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Investing in Innovation: Capital Flows to Education

By Tom Vander Ark — July 03, 2012 2 min read
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The drought is over and capital is flowing to innovators in K-12, postsecondary, and consumer learning. That’s the conclusion of a report from GSV Advisors including industry veterans Deborah Quazzo and Michael Moe. They examine the “near spontaneous explosion
of entrepreneurial activity in education.”

The report,

Fall of the Wall: Capital Flows to Education Innovation

, also concludes that capital is not a key impediment to innovation. GSV notes, “Instead, it is the absence of a clear path to scale caused by continued
market impediments that still constrains investment capital on a relative basis. If some of the market impediments were lifted, we estimate that additional
capital would be attracted to enter the sector.”

GSV suggests that educational impact -- “return on education” (ROE) -- is key to attracting capital and building value. This ROE includes driving down
cost, substantially learning improves outcomes, boosting access, and building instructional capacity. This focus on impact reduces the importance of tax
status and the false barrier that separates for-profits and not-for-profits.

With more capital flowing, GSV points to four remaining challenges

the primary obstacles to scale can be classified as the following:



  • People
    : New talent is being attracted to education but there is still a short supply of management and engineering talent.

  • Product
    : There are limited early adopters to support product evaluation and iterative development.

  • Potential
    : Education is a huge segment of the economy but strangled by layers of policy and bureaucracy, and anti-market bias, and inefficient decentralized
    procurement.

  • Predictability
    : Traditional political and budget vagaries have been exacerbated by the Great Recession, disruptive technologies, and new philanthropies.

How did the spontaneous combustion occur? Page 10 of the report is the “magic chart” that summarizes the coalescence of four change forces: advancing
technology, maturing markets, innovation friendly education policy, and improving human capital. I would add two global factors: the doubling of education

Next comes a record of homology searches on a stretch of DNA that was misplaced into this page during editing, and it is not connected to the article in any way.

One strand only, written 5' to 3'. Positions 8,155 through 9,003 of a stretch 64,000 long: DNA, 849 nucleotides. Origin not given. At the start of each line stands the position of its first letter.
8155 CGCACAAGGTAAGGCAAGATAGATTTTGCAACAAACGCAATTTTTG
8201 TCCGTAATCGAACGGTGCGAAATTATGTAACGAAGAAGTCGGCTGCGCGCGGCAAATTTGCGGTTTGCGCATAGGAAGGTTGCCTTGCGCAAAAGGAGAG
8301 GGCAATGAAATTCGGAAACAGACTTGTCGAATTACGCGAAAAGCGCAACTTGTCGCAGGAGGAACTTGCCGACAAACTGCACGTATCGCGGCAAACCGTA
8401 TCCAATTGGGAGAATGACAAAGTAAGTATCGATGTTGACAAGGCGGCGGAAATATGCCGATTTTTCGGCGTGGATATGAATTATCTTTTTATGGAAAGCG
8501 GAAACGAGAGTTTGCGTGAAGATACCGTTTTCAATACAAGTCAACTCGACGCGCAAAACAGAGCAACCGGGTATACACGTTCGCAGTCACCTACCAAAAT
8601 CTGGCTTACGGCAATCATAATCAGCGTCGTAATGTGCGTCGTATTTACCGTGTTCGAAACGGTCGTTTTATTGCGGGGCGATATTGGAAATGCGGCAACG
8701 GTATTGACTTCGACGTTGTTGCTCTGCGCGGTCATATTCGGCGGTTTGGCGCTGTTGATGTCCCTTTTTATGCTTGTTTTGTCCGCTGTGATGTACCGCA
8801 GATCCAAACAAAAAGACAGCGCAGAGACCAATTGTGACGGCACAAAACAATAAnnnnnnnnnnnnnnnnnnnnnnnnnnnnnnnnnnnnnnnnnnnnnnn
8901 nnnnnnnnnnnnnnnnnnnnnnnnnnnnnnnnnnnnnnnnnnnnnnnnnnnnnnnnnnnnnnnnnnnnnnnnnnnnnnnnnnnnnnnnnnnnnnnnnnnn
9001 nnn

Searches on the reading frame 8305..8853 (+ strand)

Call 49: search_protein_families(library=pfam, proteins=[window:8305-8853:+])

expenditures in India and china is building demand for new learning tools and viral apps quickly develop a global presence.

GSV notes that “Education represents nearly 9 percent of U.S. GDP, but less than 1 percent of both venture investments and public market capitalization.”
The current edtech renaissance is marked by a larger number of smaller and more capital efficient startups than in 2000. New investment, according to GSV,
is being driven by eight investment themes in education: synergistic partnerships, adaptive technology, knowledge communities, platforms, big data, smart
content, employability skills, and languages.

For newcomers to education enterprise, the report is a good reminder of the first boom and crash a dozen years ago. Current investment levels exceed that
period as do the aggregate talent and experience levels of investors and entrepreneurs.

The current round of investment is changing the world. New tools and schools are beginning to boost achievement here in the U.S. and extend access to
secondary and postsecondary education to hundreds of millions previously cut off from the idea economy.

The opinions expressed in Vander Ark on Innovation are strictly those of the author(s) and do not reflect the opinions or endorsement of Editorial Projects in Education, or any of its publications.

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